Every Thursday throughout the regular season, we’re going to take a look at the some of the players in the minor leagues who are on the cusp of helping out Major League Baseball teams (and by association – Fantasy Baseball managers) in 2009. This week it is the all-hitter edition.
Matt LaPorta: We wrote about LaPorta last week, but the big man keeps knockin’ on the door to the big leagues. He’s at .368/.436/.706 in 68 at-bats for Triple-A and has hit .405 in his last 10 games. In a positive sign for a slugger, LaPorta’s strikeout rate is on the decline for the third straight season, despite facing better competition. Both Ryan Garko and Travis Hafner have been hitting well, which has helped keep LaPorta in the minors, but the latter player just hit the disabled list. Keep your eyes on the transaction wire.
Matt Wieters: The top hitting prospect in the minors missed a handful of Triple-A games after suffering a minor injury on April 17. He’s back now, but he’s hitting just .238 (5-for-21) since his return. On the season, the catcher has a triple-slash line of .267/.382/.378 in 45 at-bats. With Baltimore’s No. 1 catcher, veteran Gregg Zaun, hitting .111/.238/.185 in 54 at-bats, there isn’t much between Wieters and the beginning of his MLB career.
Adrian Cardenas: Oakland needs some serious offensive help, or the club is going to fade off into the AL West sunset. The team is last in the American League in batting average (.233), runs scored (75), doubles (24) and home runs (with a paltry eight, or one less than MLB leader Adrian Gonzalez of the Padres). Offensively, Cardenas would be a step up at second base, third base, or shortstop, where the trio of Mark Ellis, Eric Chavez and Orlando Cabrera have combined for a .201 average and zero homers. Cardenas, 21, is currently hitting .355/.410/.579 with 14 extra base hits, as well as a healthy dose of walks.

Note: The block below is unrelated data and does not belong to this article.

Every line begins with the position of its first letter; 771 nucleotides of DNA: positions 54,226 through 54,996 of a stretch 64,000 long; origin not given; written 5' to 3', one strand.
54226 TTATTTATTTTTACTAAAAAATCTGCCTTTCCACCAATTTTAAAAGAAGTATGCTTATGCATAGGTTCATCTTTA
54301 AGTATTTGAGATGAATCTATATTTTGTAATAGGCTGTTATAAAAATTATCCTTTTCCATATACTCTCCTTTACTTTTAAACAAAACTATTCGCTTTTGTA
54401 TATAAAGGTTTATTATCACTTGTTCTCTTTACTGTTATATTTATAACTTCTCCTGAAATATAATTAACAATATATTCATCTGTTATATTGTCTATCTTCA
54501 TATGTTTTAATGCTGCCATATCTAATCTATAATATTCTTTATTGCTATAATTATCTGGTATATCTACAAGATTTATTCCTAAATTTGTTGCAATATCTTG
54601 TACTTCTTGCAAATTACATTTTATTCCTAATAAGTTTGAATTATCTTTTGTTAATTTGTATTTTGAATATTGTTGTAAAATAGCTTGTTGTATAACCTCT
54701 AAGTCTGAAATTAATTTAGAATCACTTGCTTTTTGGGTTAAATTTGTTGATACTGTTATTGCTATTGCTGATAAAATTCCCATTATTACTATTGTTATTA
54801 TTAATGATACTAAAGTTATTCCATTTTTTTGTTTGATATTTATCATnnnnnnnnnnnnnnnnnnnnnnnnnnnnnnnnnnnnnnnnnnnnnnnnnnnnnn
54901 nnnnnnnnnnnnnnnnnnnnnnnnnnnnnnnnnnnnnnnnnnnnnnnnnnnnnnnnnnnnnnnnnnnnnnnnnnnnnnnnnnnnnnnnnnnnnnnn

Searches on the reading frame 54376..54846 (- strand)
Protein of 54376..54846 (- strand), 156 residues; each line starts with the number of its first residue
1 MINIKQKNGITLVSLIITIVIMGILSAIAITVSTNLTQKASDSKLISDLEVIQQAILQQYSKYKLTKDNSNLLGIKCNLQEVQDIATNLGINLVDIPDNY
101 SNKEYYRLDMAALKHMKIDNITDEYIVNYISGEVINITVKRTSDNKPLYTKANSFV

Wilkin Ramirez: Ramirez, 23, could offer Detroit an offensive boost, but where should the club play him? The outfield is full right now – although everyone but Josh Anderson is scuffling. Carlos Guillen is clogging up the designated hitter’s spot, but he too is struggling. As a result, Ramirez will have to bide his time in Triple-A and wait for an injury. The converted third baseman is currently hitting .313/.371/.438 with just one homer and six stolen bases. He missed the 20-20 club by one home runs in Double-A last season, and also hit more than .300.
Bryan Petersen: If the Florida Marlins organization decides center-fielder Cameron Maybin needs a little more seasoning in the minors (.190 avg, 38.1 K%), it might look like the club would have to rely on the likes of Brett Carroll, Jai Miller, or Alejandro De Aza. But take a look down into Double-A where a young prospect by the name of Bryan Petersen is currently playing. He’s more of a corner outfielder, but he has the speed to play center – at least in the short term. Things really started to click for Petersen, 23, in the second half of last season and that success has carried over into the 2009 season. The left-handed hitter is currently batting .288/.355/.424 with five stolen bases in 66 at-bats. The biggest negatives in his game right now are the strikeouts (22.7 K%) and the average against southpaws (.188). Petersen, though, has 20-20 potential.
Josh Whitesell: Poor Mr. Whitesell. He just cannot catch a break. The left-handed first baseman just turned 27 and he has a total of seven big league at-bats. Whitesell hit .328/.425/.568 in Triple-A last year and is tearing the cover off the ball again at the same level in ’09 with a line of .364/.475/.545 in 66 at-bats. He hits for average, power, drives in runs and walks more than his fair share. What does a guy have to do to get a break? Ah, but the D-backs have 36-year-old Tony Clark filling the pinch hitter/back-up first baseman role. After hitting .206/.338/.333 for Arizona last year, Clark is now following up that very successful campaign with a line of .160/.250/.400 and 13 strikeouts in 25 at-bats.
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